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MG MGB Technical - ignition problems
|Guys I have a problem I have started my 1975 MGB for the first time following a total rebuild over the last 18 months, it was last on the Road in 1987. Anyway, put key in the ignition turned it over and everything worked really well the car started and ran all be it a little rough. During this test period the ignition started playing up. The ignition light came on whilst the car was running, I thought this was the alternator however the car was kicking out that much s**t after 20 odd years the wife told me to turn it off so I took the key out but the car kept running, What happens now is as soon as I connect the battery even with the key out the ignition light comes on and when I remove the key the car just keeps running . I have changed the ignition relay but the same happens, the battery appears to be charging but the damn ignition light won't go out has anyone got any idea what I need to do|
|Is this a UK market car or is it a USA model car? If it is a USA model car, you are likely having trouble with the anti-run on valve. This is controlled by your oil pressure switch and will keep the engine running as long as it registers oil pressure. They were always problematic, and were known for feeding power back to the ignition switch. The factory cure was to install a diode, in the wiring, to allow power to flow in only one direction. RAY|
|Hi thanks for the reply its a UK model so I don't think it has an anti run on valve unless you know otherwise?. I have found that tonight just to add to the confusion when I connected the battery the ignition light did not come on, it worked as it should, I turned the key and it came on then went out when the car began to run but then after a few minutes it came on and wouldn't go out and the car kept running even when I stood outside the car with the ignition key in my hand. Thinking of calling her "Christine" Rich|
|Check to see if you have an ignition relay. This was added on later cars. Cars with an ignition relay tend to have the ignition relay stay on due to current from the alternator to the ignition light. Some relays are worse than others. The cure is to put a power diode in series from the alternator to the ignition light. I think the arrow should point away from the alternator, but I'm not sure.|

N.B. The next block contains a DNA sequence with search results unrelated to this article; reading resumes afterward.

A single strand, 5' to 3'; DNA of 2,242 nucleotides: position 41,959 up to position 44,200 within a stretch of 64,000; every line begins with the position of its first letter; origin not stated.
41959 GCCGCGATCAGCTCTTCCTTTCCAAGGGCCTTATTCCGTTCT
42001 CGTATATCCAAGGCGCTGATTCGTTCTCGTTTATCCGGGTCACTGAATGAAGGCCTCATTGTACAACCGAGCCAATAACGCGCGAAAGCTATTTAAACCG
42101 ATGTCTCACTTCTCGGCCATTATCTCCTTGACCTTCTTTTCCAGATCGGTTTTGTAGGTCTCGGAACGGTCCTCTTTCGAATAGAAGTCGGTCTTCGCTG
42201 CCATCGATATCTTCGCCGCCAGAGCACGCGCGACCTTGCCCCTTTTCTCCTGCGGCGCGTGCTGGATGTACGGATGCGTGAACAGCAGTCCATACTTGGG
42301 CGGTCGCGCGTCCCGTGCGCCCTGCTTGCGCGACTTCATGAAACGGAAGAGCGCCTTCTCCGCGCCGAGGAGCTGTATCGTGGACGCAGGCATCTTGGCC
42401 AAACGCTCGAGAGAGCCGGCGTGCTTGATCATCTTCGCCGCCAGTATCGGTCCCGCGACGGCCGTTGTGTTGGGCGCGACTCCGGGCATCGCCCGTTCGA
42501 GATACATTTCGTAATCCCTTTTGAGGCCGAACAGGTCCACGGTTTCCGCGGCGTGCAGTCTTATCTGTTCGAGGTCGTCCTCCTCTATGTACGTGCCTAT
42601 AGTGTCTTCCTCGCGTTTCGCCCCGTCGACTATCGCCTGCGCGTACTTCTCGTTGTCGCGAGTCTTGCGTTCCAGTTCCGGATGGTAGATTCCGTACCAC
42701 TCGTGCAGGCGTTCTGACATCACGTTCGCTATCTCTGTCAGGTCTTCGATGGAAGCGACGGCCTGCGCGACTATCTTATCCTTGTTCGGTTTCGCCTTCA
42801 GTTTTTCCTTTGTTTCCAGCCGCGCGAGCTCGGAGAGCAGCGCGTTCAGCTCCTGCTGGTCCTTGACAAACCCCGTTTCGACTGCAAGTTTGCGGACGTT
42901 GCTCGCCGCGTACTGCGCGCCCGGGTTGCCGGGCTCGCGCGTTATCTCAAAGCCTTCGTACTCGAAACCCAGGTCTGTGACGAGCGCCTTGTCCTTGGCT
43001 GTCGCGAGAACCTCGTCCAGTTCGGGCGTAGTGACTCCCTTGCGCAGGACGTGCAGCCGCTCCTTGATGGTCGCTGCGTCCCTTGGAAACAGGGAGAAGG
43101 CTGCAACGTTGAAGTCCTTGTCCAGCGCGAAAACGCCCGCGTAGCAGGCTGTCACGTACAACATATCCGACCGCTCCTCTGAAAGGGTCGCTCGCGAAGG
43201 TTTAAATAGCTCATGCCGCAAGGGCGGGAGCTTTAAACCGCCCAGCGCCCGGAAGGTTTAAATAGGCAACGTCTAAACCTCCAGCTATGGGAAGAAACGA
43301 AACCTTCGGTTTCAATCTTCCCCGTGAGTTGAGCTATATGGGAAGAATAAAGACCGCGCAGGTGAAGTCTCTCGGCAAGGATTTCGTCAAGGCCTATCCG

You can check if this is the problem. If the car stops by removing the ignition light then this is likely the problem.
|After thinking about it, I think the diode points toward the alternator. Maybe someone can give a definitive answer.|
|Werner- I thot is was bleed back through the e-brake switch as well at least in the 77-80 cars. In series, or in line? Cheers, Vic|
That my be the case. But I've not run into that.
My experience is that on cars with a ignition relay (don't know the years, but later than '74) there is enough 'bleed back' from the running alternator through the ignition light to keep the relay on with the ignition switch off. The easiest test for this condition is to remove the ignition light light bulb. If removing the bulb does not fix it it is a different problem.
On US cars this is not a problem if the run-on circuit is working properly. It will kill the engine.
Some relays don't exhibit the problem. The more sensitive the relay, the more likely the problem. Another fix is to put a power resistor or light bulb across the relay coil to load the circuit so the ignition relay will cut out.
|Ignition relays weren't provided until 1977 according to the schematics. How many relays do you have? If only one that is the starter relay.|
UK cars never had the problem mentioned by the American contributors, as they never had the anti-runon valve, and hence never had the wiring error that allows the engine to continue to run normally when the ignition is switched off if the valve or any of the emissions plumbing is faulty or removed. What *is* correct (for American cars from 1973) is that without a working anti-runon system, the current through the alternator warning light is sufficient to keep the ignition relay operated when the key is turned off, and it is the relay that supplies power to the coil. Ordinarily it is the anti-runon valve that stops the engine, the alternator then stops outputting, and it is that which releases the ignition relay to disconnect power from the coil.
No cars had a diode fitted by the factory to cure this. American cars never had a factory cure as far as I'm aware, UK cars were wired such that the ignition warning light was connected to the relay contacts along with everything else - at least to start with. A year later several things like coil, fuel pump were moved back to be powered directly from the ignition switch as there had been problems with the relays sticking on from a relay defect!
A diode *will* stop American cars running normally when switched off if the anti-runon valve or emissions plumbing is faulty or removed, but it is a bit naff as it blocks one of the diagnostic functions of the light. Better to move the warning light white wire as above. If you *do* choose to fit a diode then it should conduct to allow current to flow from the white to the brown/yellow, but not the other way. This would normally be achieved by having the marked or +ve end of the diode pointing towards the alternator.
Likewise the comment about the brake test diode is incorrect, when that goes short-circuit it causes the *starter* to crank continuously, unless the handbrake is dropped!
None of which helps RJ Neale who presumably has a UK car.
This thread was discussed between 03/12/2011 and 09/12/2011
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